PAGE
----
RV LIFE got to know the Kilbourne’s a bit. Here’s what we found out.
RV LIFE – How many of you are traveling in the RV? Who are they?
Michael Kilbourne – In 2018, there were three of us traveling; myself, my wife Randi, and our 18-year old son, Connor. As we traveled together, the RV allowed us to be close-knit, to heal together. We all experienced the positive effects of helping others in each location we visited. Every experience affected each of us in our own way, while also affecting all of us together.
RV LIFE – What’s the first advice you would you give to a new RVer?
MK – Don’t over plan everything and don’t try to fix every problem before you start. Don’t wait for the perfect time or for the stars to align before you take the leap and start RVing. Just pack it up and go, remember you need to start before the adventure can begin.
RV LIFE – How do you figure out which city you will travel to next?
MK – At first it was a bit random. We would call community centers, churches, or outreach facilities and offer to visit and donate our time. Now, we select locations in the areas of the country where we think we can make a difference. We also use personal destinations to help create the route.
If we are visiting family in North Dakota, for example, we would plan a day to give back to that community. Additionally, we are often contacted by any number of people or organizations requesting us to visit and share our story in person with them. This is our favorite, when people learn who we are and feel that we can provide a profound benefit by sharing and telling our story of hope through healing.
RV LIFE – Do you consider yourself full-time RVers?
MK – We do consider ourselves full-timers as our primary time is spent in the RV traveling. We still have a home base in South Carolina and travel back there periodically to recharge and see our grandson. In 2020 we feel the RV will be our permanent home.
RV LIFE – What types of campgrounds or locations do you stay in?
MK – We stay everywhere: rest areas, Walmart, campgrounds, and everywhere in between. Because our coach is self-sufficient, and we don’t need to plug-in every day. It allows us the flexibility to go anywhere and stay anywhere for up to five days as long as we have fuel for the generator. This flexibility allows us to truly go anywhere we are needed.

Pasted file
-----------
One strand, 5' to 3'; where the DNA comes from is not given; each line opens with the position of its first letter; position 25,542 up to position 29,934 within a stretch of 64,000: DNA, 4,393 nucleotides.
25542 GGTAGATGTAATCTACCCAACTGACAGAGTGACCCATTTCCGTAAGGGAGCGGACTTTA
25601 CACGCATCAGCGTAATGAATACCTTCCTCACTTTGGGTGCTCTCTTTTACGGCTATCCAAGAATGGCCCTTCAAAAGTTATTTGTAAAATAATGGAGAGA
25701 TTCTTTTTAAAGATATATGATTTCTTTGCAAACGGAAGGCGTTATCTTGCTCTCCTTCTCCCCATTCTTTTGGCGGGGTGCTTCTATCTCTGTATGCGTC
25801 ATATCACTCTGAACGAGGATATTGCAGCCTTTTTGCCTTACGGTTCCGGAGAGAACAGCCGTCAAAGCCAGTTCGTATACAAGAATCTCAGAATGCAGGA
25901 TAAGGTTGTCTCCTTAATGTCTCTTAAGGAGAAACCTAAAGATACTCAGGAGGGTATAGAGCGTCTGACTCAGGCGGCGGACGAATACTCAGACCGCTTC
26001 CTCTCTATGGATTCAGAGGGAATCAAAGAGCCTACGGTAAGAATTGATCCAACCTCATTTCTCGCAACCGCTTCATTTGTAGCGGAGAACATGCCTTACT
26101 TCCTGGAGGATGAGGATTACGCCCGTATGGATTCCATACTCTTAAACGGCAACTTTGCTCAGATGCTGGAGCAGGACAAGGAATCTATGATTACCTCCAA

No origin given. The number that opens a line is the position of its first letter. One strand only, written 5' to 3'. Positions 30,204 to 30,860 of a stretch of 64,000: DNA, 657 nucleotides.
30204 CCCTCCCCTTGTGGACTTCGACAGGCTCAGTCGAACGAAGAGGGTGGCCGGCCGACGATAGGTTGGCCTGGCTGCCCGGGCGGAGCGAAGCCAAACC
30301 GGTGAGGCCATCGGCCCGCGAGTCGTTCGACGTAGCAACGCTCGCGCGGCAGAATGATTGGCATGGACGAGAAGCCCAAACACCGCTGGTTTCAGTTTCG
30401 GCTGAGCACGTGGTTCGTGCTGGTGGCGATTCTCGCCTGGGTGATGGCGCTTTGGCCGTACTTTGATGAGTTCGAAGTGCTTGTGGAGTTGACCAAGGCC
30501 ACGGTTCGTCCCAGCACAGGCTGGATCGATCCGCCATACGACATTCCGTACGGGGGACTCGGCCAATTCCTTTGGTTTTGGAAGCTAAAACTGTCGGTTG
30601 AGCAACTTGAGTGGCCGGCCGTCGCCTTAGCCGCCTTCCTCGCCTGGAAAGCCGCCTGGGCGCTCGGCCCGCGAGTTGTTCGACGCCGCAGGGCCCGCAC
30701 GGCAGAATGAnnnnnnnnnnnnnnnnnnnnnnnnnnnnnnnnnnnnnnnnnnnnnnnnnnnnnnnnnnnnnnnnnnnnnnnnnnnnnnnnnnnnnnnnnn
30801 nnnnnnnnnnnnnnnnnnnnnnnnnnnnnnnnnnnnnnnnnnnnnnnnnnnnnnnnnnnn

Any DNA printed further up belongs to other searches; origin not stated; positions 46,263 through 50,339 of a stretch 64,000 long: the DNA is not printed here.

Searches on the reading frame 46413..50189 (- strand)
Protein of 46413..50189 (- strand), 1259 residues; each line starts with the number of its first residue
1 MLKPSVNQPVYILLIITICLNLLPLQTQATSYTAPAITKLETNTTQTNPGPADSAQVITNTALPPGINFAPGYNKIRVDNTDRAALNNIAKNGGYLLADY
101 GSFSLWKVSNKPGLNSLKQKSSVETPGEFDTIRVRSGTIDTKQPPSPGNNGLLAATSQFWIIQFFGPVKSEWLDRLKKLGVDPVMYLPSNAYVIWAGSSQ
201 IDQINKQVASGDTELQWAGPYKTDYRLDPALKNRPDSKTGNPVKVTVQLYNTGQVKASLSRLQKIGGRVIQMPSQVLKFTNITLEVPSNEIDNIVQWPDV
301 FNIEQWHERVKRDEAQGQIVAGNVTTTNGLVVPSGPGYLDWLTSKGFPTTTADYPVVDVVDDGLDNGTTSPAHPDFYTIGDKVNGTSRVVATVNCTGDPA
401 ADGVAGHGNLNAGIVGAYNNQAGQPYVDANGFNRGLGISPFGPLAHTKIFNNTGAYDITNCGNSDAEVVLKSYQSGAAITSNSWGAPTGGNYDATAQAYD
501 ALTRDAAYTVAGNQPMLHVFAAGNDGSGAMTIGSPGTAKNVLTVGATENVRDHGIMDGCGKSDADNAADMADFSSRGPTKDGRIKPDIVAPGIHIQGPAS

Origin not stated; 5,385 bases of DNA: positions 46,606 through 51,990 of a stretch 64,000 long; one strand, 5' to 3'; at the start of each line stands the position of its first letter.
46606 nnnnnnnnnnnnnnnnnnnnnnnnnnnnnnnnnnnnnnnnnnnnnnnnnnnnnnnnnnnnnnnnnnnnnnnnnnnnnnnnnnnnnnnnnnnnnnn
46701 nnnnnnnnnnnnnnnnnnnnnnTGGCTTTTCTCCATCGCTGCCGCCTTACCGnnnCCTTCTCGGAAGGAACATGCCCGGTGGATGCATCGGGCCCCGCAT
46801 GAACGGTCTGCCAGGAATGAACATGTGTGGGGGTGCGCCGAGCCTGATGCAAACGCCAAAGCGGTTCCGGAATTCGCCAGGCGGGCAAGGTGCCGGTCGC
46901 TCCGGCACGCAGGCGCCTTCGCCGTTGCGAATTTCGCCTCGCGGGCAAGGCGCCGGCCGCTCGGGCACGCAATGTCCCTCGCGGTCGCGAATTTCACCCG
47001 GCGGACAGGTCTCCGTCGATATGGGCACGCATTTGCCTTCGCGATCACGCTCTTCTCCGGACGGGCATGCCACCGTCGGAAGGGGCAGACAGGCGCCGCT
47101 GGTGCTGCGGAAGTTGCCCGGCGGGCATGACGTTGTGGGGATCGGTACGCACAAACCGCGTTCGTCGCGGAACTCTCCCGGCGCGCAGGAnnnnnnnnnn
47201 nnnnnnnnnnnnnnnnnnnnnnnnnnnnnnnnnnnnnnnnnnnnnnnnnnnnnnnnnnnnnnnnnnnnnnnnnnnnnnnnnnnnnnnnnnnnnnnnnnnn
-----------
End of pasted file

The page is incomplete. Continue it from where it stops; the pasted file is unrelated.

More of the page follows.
RV LIFE – What is your favorite city to stay in?
MK – Knoxville, Tennessee provided my family some of the most personal healing experiences we ever received, and that we will never forget. Lexington, Kentucky welcomed us in at every level.
Milwaukee, Wisconsin was a place that we called home for 24 years before we moved away in 2010, and has lifted us up and shown us love and affection as one of their own. These are just a few of the over 40 cities that we have spent time in, and all of them have always shown their best side to us.
RV LIFE – How long will you continue to travel?
MK – This is now our new permanent environment. We are sketching out locations across the United States for the next seven years. The joy we are being given at each location we visit is a level of healing and happiness that I cannot describe.
In our view, why would we stop traveling and sharing our time with others when it provides us so much happiness? The RV lifestyle brought my family back from a horrible tragedy, how could I ever stop doing something that I have come to love every day?
All around RV enthusiast who has been RVing for 7 years and enjoys trips with his wife and little dogs in their 43-foot diesel pusher.